I’ve been interviewed on several “how to find your dream career” podcasts lately and thought I’d share the advice I keep giving on these shows.
Yes, of course, it’s good to find a career that aligns with your interests, but that won’t ensure satisfaction. A statistics professor once told me how miserable he was in his career. He loved statistics but disliked being a professor. He was an extreme introvert who was dreadfully uncomfortable lecturing and interacting with students. He had felt he should become a professor to be a respectable professional.
Job fit is critical to happiness and success at work. What that means is that the job needs to match your work style and personality. Even if you love a field of interest, if you don’t work in the right environment, you won’t be comfortable.
For the professor, the job fit mismatch was too much interaction with people for his introverted personality. After being a professor for 15 miserable years, he moved into a job of analyzing surveys for companies. He worked on his computer from home and rarely had client meetings and he was much happier.
A more social person may have a love of biology but would get lonely in a research job. A better fit might be a biology teacher, patent litigator, doctor, or salesperson for a biotech company.
There are many aspects of job fit. Some of these include:
- A structured vs. chaotic environment
- Team-oriented vs. competitive coworkers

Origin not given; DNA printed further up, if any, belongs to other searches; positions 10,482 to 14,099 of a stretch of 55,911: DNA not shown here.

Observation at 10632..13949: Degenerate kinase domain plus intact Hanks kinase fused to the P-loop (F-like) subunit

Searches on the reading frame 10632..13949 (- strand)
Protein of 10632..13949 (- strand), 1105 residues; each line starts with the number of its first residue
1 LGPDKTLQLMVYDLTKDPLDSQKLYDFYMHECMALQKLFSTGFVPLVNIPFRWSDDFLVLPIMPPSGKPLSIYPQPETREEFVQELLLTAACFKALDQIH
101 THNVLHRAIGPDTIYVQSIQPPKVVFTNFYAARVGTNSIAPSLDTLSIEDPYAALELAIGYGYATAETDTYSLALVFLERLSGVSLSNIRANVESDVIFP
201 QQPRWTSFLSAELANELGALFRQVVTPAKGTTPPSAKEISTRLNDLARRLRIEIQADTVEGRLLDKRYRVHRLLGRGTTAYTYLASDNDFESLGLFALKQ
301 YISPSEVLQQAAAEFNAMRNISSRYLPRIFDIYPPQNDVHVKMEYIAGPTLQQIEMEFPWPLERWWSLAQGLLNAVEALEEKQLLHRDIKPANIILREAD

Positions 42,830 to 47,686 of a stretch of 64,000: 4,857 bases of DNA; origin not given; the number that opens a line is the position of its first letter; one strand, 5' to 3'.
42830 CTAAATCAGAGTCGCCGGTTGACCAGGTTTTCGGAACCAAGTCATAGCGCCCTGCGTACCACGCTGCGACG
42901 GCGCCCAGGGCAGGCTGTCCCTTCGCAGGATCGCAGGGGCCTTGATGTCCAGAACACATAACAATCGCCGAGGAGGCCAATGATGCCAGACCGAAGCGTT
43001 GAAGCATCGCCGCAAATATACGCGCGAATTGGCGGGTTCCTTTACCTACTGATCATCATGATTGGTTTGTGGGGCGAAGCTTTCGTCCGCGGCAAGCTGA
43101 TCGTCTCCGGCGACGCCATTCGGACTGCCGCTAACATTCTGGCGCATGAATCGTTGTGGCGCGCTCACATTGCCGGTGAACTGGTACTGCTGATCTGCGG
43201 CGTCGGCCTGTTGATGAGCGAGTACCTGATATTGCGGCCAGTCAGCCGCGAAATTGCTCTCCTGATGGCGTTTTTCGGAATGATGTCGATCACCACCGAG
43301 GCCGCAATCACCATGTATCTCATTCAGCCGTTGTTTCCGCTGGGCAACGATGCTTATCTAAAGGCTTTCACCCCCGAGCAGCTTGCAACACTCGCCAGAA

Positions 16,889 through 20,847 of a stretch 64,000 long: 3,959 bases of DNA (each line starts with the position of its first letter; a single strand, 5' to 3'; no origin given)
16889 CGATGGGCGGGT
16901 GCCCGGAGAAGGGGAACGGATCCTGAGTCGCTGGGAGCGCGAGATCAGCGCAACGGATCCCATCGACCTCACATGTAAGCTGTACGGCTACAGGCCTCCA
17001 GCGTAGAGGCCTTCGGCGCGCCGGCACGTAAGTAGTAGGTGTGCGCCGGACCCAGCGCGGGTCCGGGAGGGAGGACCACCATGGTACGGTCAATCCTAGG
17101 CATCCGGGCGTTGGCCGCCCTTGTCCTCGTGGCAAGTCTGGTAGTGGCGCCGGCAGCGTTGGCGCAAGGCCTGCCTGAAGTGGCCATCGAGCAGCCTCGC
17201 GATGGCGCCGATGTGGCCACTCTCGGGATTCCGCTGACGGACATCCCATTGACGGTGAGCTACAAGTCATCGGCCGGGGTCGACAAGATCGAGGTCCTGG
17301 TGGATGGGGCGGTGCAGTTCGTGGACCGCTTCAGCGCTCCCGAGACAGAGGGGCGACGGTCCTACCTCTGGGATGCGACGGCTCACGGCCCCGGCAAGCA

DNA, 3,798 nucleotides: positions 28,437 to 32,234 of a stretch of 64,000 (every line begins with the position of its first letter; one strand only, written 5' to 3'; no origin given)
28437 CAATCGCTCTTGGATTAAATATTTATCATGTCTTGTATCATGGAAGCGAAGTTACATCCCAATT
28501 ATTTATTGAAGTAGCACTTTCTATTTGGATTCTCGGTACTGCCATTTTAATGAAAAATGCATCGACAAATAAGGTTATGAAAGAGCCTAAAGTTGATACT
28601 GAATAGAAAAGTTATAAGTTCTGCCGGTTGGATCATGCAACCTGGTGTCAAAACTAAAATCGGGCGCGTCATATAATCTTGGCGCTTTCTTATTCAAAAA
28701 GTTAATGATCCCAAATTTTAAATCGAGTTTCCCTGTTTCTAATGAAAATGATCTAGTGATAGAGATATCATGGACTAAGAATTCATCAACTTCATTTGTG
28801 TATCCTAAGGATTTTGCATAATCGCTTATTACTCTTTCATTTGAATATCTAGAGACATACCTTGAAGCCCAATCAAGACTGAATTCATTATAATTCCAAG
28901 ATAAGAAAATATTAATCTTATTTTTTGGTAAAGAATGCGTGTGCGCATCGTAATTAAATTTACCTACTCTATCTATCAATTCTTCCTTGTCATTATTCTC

- Respectful vs. direct interactions
- Working alone vs. in a team.
The organizational culture contributes significantly to the environment. For example, a New York law firm would likely have a much more competitive environment than a district attorney’s office. A small start-up company is likely more chaotic than a large, established company.
The type of job is another factor. Sales jobs, for example, have a large range of environments. A salesperson who works at a call center spends the day on the phone, whereas a pharmaceutical rep may drive from hospital to hospital. A retail sales clerk typically makes multiple sales per day whereas a medical device salesperson works for months on selling to one customer.
There are many instruments out there to help you find the type of environment that fits with your work style and personality. Some of my favorites include The Birkman Method and the Strong Interest Inventory.
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